• Since genomic DNA is double-stranded, each SNP can be defined in terms of either the plus strand or the minus strand. Thus, for every SNP, one strand will contain an immediately 5′-proximal invariant sequence and the other strand will contain an immediately 3′-distal invariant sequence. In the preferred embodiment, wherein each SNP's polymorphic site, “X,” is a single nucleotide, each strand of the double-stranded DNA of the SNP will contain both an immediately 5′-proximal invariant sequence and an immediately 3′-distal invariant sequence. [0033]
  • Although the preferred SNPs of the present invention involve a substitution of one nucleotide for another at the SNP's polymorphic site, SNPs can also be more complex, and may comprise a deletion of a nucleotide from, or an insertion of a nucleotide into, one of two corresponding sequences. For example, a particular gene sequence may contain an A in a particular polymorphic site in some animals, whereas in other animals a single or multiple base deletion might be present at that site. Although the preferred SNPs of the present invention have both an invariant proximal sequence and invariant distal sequence, SNPs may have only an invariant proximal or only an invariant distal sequence. [0034]
  • Nucleic acid molecules having a sequence complementary to that of an immediately 3′-distal invariant sequence of a SNP can, if extended in a “template-dependent” manner, form an extension product that would contain the SNP's polymorphic site. A preferred example of such a nucleic acid molecule is a nucleic acid molecule whose sequence is the same as that of a 5′-proximal invariant sequence of the SNP. “Template-dependent” extension refers to the capacity of a polymerase to mediate the extension of a primer such that the extended sequence is complementary to the sequence of a nucleic acid template. A “primer” is a single-stranded oligonucleotide (or oligonucleotide analog) or a single-stranded polynucleotide (or polynucleotide analog) that is capable of being extended by the covalent addition of a nucleotide (or nucleotide analog) in a “template-dependent” extension reaction. In order to possess such a capability, the primer must have a 3′-hydroxyl (or other chemical group suitable for polymerase mediated extension) terminus, and be hybridized to a second nucleic acid molecule (i.e. the “template”). A primer is composed of: (1) a unique sequence of 8 bases or longer complementary to a specific region of the target molecule such that the 3′ end of the primer is immediately proximal to a target nucleotide of interests, and (2) a 5′ tail composed of a neutral component of a specific and unique length, physical, or chemical characteristic. Most preferably, the complementary region of the primer is about 20 bases, however, primers of shorter or greater length may suffice. Typically, the complementary region of the primer is from about 12 bases to about 20 bases. The neutral component of the 5′ tail is any non-specific, nonhybridizing polymer or chemical group such as polyT, abasic residues, etc. A “polymerase” is an enzyme that is capable of incorporating nucleoside triphosphates (or appropriate analog) to extend a 3′-hydroxyl group of a nucleic acid molecule, if that molecule has hybridized to a suitable template nucleic acid molecule. Polymerase enzymes are discussed in Watson, J. D., [0035] In: Molecular Biology of the Gene, 3rd Ed., W. A. Benjamin, Inc., Menlo Park, Calif. (1977), which reference is incorporated herein by reference, and similar texts. Other polymerases such as the large proteolytic fragment of the DNA polymerase I of the bacterium E. coli. commonly known as “Klenow” polymerase, E. coli DNA polymerase I, and bacteriophage T7 DNA polymerase, may also be used to perform the method described herein. Nucleic acids having the same sequence as that of the immediately 3′ distal invariant sequence of a SNP can be ligated in a template dependent fashion to a primer that has the same sequence as that of the immediately 5′ proximal sequence that has been extended by one nucleotide in a template dependent fashion.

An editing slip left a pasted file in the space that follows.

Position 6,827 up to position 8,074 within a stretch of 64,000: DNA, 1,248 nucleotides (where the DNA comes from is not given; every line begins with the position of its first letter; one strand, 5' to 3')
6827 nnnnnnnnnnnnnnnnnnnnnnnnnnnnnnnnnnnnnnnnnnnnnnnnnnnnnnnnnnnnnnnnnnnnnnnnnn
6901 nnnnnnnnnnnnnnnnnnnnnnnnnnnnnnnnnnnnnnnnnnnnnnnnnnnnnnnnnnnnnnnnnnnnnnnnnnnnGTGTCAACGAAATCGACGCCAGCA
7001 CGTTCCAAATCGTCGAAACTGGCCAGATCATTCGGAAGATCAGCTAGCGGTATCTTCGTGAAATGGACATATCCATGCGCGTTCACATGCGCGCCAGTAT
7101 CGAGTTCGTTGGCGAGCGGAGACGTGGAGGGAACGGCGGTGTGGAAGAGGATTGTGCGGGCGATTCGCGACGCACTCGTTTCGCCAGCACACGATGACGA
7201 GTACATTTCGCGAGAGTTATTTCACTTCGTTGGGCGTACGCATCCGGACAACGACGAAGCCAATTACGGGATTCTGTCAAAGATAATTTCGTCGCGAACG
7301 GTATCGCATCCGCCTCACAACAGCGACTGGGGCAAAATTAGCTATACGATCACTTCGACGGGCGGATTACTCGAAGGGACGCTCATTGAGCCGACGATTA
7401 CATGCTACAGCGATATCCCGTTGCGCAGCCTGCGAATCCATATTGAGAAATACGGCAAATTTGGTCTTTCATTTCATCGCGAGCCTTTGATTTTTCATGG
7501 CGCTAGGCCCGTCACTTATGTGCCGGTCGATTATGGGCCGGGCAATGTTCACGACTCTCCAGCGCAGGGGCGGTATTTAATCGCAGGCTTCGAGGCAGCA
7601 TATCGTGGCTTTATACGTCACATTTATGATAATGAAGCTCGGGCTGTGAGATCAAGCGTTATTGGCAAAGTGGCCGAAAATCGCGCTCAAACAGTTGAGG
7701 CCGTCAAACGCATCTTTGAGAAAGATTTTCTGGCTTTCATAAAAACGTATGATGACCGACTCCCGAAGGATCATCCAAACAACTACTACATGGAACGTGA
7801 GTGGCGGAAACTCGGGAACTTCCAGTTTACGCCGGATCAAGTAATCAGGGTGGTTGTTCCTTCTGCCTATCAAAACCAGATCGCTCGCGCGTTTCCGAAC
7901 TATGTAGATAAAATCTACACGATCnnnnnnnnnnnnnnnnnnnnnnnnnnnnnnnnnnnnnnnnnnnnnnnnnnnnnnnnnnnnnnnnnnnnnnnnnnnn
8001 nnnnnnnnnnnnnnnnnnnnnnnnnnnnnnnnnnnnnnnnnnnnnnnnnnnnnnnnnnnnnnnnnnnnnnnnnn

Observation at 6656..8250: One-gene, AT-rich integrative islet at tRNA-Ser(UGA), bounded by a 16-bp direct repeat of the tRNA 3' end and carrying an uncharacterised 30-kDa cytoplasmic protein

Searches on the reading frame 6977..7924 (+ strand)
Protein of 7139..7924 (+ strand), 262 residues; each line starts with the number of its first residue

• B. The Advantages of Using SNPs in Genetic Analysis [0036]
  • The single nucleotide polymorphic sites of the present invention can be used to analyze the DNA of any plant, animal, or microbe. Such sites are suitable for analyzing the genome of mammals, including humans, nonhuman primates, domestic animals (such as dogs, cats, etc.), farm animals (such as cattle, sheep, etc.) and other economically important animals. They may, however, be used with regard to other types of animals, plants, and microorganisms. SNPs have several salient advantages for use in genetic analysis over STRs and VNTRs. [0037]